New record for GDPR fines: over four billion euros in penalties

Data protection authorities in Europe are gaining confidence and competence, which is reflected in the statistics of penalties for violators. This year, Ireland imposed a record fine on Facebook, and for GDPR violations, businesses and government agencies have been fined a total of four billion euros, pointed out Krete Paal, the CEO of GDPR Register.
This year, businesses and government institutions have been fined 4.4 billion euros for GDPR violations. Penalties are most often imposed in sectors such as commerce, media and telecommunications, financial services, healthcare, and the public sector.
The fine imposed on Amazon in 2021 of 746 million euros was surpassed, and the top of the fine leaderboard is now occupied by Facebook’s parent company, Meta, with a decision of 1.2 billion euros. The largest fine in the history of the GDPR was imposed by the Irish data protection authority together with the European Union Data Protection Board. “During the investigation, it was found that the platform sends user data from Facebook from European Union countries to the United States, which at least at the time of data transmission was considered by the EU to be a country with an inadequate level of data protection,” Paal explained the background of the massive fine.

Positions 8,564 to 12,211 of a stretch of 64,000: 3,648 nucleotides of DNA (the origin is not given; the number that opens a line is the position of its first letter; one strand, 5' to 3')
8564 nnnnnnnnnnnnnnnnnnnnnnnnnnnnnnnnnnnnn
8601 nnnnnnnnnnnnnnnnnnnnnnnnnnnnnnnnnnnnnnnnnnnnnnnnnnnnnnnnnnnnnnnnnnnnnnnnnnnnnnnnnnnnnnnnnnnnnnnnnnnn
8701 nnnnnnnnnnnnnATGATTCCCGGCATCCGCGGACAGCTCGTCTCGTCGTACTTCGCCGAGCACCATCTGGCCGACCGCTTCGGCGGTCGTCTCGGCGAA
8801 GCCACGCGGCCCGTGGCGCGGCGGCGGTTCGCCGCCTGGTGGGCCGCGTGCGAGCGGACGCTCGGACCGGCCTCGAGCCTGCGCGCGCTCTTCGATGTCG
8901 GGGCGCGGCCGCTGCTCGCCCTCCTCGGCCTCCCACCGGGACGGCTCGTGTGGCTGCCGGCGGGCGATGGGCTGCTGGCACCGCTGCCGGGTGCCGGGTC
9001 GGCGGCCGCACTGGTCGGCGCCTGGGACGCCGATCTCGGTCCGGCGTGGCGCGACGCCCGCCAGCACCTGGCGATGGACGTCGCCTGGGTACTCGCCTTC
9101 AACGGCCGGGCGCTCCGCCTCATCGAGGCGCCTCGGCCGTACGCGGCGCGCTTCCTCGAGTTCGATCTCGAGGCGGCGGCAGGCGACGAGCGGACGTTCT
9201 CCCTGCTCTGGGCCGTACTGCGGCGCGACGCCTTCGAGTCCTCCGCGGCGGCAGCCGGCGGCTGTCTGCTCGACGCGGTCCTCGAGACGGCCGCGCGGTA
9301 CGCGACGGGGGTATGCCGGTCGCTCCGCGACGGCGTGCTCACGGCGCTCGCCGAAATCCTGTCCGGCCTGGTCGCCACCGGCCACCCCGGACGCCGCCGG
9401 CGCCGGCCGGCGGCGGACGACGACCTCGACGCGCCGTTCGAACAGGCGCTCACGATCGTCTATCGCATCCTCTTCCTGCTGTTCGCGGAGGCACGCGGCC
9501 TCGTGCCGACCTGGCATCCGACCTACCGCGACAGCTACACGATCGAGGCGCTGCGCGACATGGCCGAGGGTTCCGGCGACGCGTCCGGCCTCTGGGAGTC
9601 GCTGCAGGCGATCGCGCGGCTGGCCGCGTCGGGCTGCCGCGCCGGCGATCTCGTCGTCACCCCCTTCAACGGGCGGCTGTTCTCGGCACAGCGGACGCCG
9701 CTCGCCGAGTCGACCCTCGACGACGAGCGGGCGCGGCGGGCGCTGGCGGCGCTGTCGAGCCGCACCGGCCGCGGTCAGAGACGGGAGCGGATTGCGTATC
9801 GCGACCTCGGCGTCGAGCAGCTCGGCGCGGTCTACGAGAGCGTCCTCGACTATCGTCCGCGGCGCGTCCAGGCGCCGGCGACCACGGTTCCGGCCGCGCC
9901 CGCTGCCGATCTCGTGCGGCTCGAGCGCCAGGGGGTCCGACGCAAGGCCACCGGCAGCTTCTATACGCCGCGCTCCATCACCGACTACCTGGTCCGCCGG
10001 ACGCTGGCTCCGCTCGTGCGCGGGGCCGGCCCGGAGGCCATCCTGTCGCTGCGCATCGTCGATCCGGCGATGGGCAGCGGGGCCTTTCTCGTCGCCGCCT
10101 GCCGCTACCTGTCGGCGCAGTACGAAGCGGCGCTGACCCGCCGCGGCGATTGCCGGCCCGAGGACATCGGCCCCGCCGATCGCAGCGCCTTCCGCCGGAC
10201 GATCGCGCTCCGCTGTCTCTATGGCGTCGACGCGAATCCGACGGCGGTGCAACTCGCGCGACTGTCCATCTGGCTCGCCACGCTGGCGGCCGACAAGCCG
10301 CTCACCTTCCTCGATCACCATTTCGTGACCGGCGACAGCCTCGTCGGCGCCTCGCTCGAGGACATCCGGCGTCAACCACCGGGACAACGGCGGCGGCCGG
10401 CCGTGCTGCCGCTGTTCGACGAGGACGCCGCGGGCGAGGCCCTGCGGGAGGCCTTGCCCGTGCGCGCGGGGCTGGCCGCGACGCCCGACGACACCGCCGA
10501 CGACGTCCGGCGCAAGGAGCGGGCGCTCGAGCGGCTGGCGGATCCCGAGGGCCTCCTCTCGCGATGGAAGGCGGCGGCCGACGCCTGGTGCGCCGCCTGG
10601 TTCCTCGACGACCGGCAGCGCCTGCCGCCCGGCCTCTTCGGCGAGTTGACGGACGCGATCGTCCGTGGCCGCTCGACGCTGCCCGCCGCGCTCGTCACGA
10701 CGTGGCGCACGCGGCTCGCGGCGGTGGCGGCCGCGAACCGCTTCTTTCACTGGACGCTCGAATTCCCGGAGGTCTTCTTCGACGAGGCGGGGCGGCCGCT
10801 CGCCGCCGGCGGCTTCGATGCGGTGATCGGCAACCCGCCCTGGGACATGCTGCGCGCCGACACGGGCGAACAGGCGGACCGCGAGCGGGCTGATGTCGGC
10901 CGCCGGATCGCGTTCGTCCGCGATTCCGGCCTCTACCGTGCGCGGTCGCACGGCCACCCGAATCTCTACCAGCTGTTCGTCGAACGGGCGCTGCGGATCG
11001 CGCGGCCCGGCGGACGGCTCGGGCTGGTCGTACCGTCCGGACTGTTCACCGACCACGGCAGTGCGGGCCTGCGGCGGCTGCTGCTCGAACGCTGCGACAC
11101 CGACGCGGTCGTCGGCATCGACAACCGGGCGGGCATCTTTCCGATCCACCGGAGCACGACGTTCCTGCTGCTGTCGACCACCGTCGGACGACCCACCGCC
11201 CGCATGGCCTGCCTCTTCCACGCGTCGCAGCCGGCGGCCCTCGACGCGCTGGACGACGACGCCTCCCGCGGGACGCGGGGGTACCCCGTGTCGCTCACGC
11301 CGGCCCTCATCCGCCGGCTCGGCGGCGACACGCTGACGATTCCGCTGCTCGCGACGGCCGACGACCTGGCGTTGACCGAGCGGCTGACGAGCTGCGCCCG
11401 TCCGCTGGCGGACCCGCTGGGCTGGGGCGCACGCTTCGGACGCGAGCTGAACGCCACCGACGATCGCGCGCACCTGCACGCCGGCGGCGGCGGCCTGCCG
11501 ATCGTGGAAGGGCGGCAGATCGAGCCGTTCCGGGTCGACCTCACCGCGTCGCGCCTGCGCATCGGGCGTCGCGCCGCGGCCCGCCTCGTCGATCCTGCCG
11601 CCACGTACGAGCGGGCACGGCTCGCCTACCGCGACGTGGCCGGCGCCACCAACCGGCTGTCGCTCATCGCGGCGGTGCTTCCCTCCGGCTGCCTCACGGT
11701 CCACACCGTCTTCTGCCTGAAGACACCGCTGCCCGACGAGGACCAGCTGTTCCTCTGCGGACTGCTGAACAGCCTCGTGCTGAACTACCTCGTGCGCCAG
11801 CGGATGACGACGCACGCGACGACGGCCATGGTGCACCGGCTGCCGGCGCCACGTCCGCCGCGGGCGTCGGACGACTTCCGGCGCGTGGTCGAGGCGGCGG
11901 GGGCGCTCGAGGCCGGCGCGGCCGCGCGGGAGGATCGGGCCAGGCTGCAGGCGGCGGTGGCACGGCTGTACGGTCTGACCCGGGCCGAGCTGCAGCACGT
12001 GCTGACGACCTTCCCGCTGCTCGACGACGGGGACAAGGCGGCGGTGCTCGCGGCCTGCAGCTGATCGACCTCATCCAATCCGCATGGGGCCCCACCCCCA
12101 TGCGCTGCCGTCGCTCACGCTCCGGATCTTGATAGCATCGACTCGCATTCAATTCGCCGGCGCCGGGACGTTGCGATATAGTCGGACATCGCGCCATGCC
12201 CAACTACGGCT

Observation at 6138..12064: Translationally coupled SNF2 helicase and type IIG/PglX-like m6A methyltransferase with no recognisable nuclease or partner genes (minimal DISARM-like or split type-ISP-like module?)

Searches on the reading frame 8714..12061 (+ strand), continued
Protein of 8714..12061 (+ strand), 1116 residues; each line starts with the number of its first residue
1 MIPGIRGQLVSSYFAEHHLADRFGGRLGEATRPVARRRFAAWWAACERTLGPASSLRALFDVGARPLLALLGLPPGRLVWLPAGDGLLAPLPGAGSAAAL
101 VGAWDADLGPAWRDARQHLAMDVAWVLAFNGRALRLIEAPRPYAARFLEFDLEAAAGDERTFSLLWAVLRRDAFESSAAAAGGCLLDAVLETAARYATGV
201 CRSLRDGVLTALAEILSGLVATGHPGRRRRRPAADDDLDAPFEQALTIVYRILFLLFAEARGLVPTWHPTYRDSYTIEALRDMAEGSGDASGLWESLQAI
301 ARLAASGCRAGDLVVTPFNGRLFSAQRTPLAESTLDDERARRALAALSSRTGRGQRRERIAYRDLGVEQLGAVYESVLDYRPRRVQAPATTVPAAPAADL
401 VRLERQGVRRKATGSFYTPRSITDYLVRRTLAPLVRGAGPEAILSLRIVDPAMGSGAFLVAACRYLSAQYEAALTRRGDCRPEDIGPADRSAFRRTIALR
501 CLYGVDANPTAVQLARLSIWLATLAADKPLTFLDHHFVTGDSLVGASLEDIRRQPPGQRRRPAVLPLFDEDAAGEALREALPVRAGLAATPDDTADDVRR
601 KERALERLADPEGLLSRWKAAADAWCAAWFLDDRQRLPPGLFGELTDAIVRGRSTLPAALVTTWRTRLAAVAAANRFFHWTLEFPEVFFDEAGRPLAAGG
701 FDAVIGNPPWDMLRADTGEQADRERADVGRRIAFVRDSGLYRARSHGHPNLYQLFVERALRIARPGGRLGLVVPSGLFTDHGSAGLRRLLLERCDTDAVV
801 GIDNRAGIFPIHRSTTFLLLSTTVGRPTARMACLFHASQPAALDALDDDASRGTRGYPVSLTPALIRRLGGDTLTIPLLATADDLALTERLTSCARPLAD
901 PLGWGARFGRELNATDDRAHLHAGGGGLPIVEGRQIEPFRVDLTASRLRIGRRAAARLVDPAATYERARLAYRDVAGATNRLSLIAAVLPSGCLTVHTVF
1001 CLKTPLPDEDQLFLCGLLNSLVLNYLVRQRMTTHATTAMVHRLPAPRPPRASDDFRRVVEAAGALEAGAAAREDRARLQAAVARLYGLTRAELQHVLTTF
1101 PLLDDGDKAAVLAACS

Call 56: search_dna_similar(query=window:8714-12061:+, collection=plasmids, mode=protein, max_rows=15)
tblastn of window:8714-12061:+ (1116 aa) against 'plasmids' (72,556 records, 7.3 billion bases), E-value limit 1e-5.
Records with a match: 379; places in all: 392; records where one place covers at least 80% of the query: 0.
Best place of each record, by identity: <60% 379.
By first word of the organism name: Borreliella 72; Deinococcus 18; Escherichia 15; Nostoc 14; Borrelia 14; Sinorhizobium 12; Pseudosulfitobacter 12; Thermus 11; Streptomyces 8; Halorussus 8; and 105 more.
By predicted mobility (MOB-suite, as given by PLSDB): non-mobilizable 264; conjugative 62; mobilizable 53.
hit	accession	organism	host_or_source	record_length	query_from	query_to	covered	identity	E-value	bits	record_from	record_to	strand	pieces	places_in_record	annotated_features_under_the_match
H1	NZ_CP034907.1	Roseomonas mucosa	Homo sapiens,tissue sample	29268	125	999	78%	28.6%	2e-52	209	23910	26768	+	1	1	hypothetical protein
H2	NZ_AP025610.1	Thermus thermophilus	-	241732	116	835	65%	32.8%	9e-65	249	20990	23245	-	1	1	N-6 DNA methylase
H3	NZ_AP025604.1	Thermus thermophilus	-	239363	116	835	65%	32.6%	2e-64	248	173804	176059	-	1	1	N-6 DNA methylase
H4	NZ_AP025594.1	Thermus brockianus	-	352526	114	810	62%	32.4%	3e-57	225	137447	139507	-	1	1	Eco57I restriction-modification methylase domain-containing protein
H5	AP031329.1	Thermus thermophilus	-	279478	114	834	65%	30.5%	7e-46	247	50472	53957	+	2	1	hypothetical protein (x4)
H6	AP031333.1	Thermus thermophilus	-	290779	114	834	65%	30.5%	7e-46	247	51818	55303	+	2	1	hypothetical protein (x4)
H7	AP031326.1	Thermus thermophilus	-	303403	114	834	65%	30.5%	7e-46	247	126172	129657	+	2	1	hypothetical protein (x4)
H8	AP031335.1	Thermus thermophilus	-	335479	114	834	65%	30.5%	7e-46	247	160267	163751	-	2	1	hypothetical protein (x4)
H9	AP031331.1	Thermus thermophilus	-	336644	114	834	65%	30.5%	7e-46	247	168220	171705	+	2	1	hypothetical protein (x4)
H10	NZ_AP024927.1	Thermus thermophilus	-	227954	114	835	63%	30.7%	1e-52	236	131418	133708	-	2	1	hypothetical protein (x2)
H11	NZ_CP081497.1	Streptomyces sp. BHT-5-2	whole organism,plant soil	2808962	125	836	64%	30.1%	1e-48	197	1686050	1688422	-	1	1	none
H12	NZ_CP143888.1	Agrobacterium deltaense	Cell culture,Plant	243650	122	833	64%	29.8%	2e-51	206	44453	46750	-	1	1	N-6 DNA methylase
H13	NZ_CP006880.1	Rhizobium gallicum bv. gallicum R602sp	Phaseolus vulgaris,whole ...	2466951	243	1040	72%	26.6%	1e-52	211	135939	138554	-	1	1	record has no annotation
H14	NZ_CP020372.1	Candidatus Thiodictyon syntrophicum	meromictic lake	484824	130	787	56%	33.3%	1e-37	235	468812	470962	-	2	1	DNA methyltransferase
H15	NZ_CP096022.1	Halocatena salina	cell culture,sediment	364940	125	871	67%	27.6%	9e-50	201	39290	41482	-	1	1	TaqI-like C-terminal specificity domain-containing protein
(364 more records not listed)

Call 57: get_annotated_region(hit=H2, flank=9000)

Data protection focus shifts to the field of artificial intelligence
European data protection supervisory authorities continue, according to Paal, to strive to reduce the attractiveness of creating business models that violate regulations, making it expensive through fines.
“The statistics of procedures strongly indicate a shift in supervisory focus to the fields of artificial intelligence and machine learning, and the use of personal data for their training. We should not forget that discussions are ongoing in the European Union about the possible partial prohibition of facial recognition technologies in connection with the entry into force of new AI regulations,” said Paal.

To avoid potential fine costs and prevent reputational damage, the head of the data protection-focused startup GDPR Register advised businesses and government agencies to invest in ensuring compliance with data protection rules. “It all starts with a structured overview of why and what personal data is processed; this is required from every company and government institution,” she advised.

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